No, I don’t use a weapon of any kind. I mean a bullet journal that you write or type in. Using bullet points, in other words. Let me explain…
There’s a concept called Bullet Journalling created by a chap called Ryder Carroll
He developed the Bullet Journal as a way to stay organised and productive. And get this, although Ryder is a Digital Designer, Bullet Journal is NOT an app (well, there is one – more on that later).
It’s a notebook.
Yep, you read that right, a notebook set out in a certain way to let you organise your life.
Now, there’s this whole other thing that Ryder talks about too. He refers to it as mindfulness.
I’m not going to talk about that here. Hit Ryder’s website to learn more.
The bit I wanted to share with you is the simple system he invented that does work – it does.
Bullets in the Bullet Journal
Imagine making a list, a normal bulleted list.
You write down everything you have in your mind that you need to do.
Then, as you finish a task, you turn the bullet point into a cross to show it’s completed.
That’s the gist of the bullet system.
You can learn all this on bulletjournal.com
There are other bullets you use too. So, a ‘>’ migrates a task to a specific collection. While a ‘<‘ schedules a task in the future log.
There are events that you note with an open bullet (a circle the size of a bullet point).
A hyphen is for making a note. You know, something that isn’t a task or event – it’s a… note.
A collection is a specific couple of pages in your Bullet Journal about one project. You could end up with lots of collections.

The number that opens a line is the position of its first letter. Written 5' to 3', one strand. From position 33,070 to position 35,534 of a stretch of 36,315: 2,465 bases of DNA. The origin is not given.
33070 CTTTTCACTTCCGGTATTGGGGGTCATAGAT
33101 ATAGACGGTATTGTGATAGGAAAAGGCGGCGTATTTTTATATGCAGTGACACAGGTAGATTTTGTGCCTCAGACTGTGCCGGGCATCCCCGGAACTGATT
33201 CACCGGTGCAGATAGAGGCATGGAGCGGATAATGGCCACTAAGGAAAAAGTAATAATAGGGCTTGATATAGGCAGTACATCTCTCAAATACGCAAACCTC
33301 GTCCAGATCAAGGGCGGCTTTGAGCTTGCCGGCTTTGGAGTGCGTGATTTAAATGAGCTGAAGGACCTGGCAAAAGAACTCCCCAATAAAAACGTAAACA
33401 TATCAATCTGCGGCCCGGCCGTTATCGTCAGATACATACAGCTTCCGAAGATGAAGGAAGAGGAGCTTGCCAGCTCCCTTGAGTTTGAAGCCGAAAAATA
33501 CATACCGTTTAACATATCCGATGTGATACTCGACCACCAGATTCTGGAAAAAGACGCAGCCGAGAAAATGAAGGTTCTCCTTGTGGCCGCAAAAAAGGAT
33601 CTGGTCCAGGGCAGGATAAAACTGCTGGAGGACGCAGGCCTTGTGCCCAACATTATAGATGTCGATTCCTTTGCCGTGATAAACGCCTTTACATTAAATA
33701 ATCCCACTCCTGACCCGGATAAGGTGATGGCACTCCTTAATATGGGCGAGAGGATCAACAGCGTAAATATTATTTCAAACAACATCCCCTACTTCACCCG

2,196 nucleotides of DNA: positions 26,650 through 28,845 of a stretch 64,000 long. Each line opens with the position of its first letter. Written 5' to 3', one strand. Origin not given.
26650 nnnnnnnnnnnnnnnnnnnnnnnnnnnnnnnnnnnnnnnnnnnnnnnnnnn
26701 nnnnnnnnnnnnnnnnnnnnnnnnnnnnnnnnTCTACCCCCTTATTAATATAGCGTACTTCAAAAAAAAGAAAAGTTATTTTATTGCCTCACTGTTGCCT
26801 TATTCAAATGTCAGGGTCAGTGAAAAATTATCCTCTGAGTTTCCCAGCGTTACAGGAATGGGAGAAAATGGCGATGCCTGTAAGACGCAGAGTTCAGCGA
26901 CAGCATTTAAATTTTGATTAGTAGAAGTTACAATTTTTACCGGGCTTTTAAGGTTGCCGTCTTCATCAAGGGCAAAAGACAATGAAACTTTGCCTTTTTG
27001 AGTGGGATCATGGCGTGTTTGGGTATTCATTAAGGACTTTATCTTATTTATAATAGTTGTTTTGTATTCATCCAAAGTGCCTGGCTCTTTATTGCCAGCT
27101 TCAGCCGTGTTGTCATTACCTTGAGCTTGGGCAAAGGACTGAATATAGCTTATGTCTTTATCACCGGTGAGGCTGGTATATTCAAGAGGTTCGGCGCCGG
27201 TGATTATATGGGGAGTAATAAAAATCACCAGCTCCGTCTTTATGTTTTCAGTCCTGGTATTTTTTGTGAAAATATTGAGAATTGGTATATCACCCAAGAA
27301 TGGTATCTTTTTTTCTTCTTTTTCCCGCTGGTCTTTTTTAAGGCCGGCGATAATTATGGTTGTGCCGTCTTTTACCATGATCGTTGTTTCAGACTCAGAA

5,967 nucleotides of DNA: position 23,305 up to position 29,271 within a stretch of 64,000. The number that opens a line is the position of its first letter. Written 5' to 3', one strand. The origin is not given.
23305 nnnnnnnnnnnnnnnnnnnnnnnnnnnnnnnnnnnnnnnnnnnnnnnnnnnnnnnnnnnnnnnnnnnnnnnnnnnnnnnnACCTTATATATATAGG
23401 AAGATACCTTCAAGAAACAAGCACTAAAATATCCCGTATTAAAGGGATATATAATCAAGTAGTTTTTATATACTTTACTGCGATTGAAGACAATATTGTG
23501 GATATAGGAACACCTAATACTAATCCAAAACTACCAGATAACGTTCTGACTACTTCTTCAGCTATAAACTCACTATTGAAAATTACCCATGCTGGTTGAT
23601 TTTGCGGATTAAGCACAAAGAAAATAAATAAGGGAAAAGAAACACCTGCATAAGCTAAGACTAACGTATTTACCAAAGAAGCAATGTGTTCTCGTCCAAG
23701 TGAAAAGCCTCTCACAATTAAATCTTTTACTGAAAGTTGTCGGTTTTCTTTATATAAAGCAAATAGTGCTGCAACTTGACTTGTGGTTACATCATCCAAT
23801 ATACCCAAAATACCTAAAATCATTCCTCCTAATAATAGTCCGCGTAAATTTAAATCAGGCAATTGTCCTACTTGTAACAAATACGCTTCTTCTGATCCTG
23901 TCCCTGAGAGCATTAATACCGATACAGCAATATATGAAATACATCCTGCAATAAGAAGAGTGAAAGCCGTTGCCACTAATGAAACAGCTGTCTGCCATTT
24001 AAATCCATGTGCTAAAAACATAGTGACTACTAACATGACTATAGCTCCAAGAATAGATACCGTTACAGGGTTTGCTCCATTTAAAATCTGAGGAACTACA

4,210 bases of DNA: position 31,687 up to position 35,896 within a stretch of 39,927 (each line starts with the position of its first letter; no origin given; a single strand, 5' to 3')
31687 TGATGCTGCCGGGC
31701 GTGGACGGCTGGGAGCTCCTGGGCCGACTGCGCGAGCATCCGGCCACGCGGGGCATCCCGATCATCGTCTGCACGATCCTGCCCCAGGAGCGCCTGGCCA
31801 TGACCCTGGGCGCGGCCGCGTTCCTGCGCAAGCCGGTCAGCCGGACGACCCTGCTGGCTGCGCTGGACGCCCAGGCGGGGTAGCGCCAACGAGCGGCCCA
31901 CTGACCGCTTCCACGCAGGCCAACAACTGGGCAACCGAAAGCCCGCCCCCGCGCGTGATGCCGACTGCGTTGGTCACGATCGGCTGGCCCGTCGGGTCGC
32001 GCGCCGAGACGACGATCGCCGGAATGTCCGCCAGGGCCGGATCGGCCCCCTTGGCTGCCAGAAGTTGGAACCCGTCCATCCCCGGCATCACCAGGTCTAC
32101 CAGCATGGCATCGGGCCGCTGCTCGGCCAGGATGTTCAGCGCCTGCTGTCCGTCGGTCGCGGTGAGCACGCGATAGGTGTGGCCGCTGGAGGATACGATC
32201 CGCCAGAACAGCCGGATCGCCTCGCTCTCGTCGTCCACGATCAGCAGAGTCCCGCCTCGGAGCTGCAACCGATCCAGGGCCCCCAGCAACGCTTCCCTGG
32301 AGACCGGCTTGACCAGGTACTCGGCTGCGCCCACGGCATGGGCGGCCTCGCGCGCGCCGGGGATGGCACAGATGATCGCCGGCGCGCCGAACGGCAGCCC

The future log is a couple of pages ruled off to show upcoming months.
Aside from that, you have a page index where you record what page you can find stuff on.
You have a month log for the current month along with tasks you want to complete in the current month.
Then, you have a daily log where you do rapid logging.
Rapid logging isn’t a reference to the fast felling of trees…
It refers to the preferred way to make entries in your daily log.
The idea is: you don’t write big paragraphs. Instead, you aim to write short messages for each bullet.
Brevity is king in your Bullet Journal.
You log stuff as it happens in your day and then reflect on each item later to decide what to do with it.
How it helps
I must have tried every productivity or To Do app on the app store. Yet I still found myself writing things down.
Then, I’d be in a mess. Sometimes stuff would be in an app. Other times it’d be in a notebook.
Talking of apps, Ryder has developed one called ‘The Bullet Journal Companion’. You can use it to rapid log while you are away from your notebook.
The entries disappear after 48 hours. That’s so you transfer them to your Bullet Journal.
I find it helps because it’s easy to jot something down at the time it happens and then decide on it later.
It means you can identify the crap and then focus on the good stuff.
It does take some discipline to make sure you migrate tasks at the end of the month.
And doing all that writing might make your wrist ache for a while. But when you get used to it, you’ll see that you’ve become more efficient.
One glance at your Bullet Journal and you’ll see the important stuff you should be focusing on.
Not only that but collections are a great idea too. You can create a collection for anything you need to deal with.
I mentioned earlier that a collection is a project. It could be to track your fitness. Or it could be something related to work.
The main point is this: because it’s a simple system, it’s easy to get organised and stay that way.
The bottom line…
I got tired trying to organise my life with apps. If it’s the same for you, give a Bullet Journal a go, the decision will please you.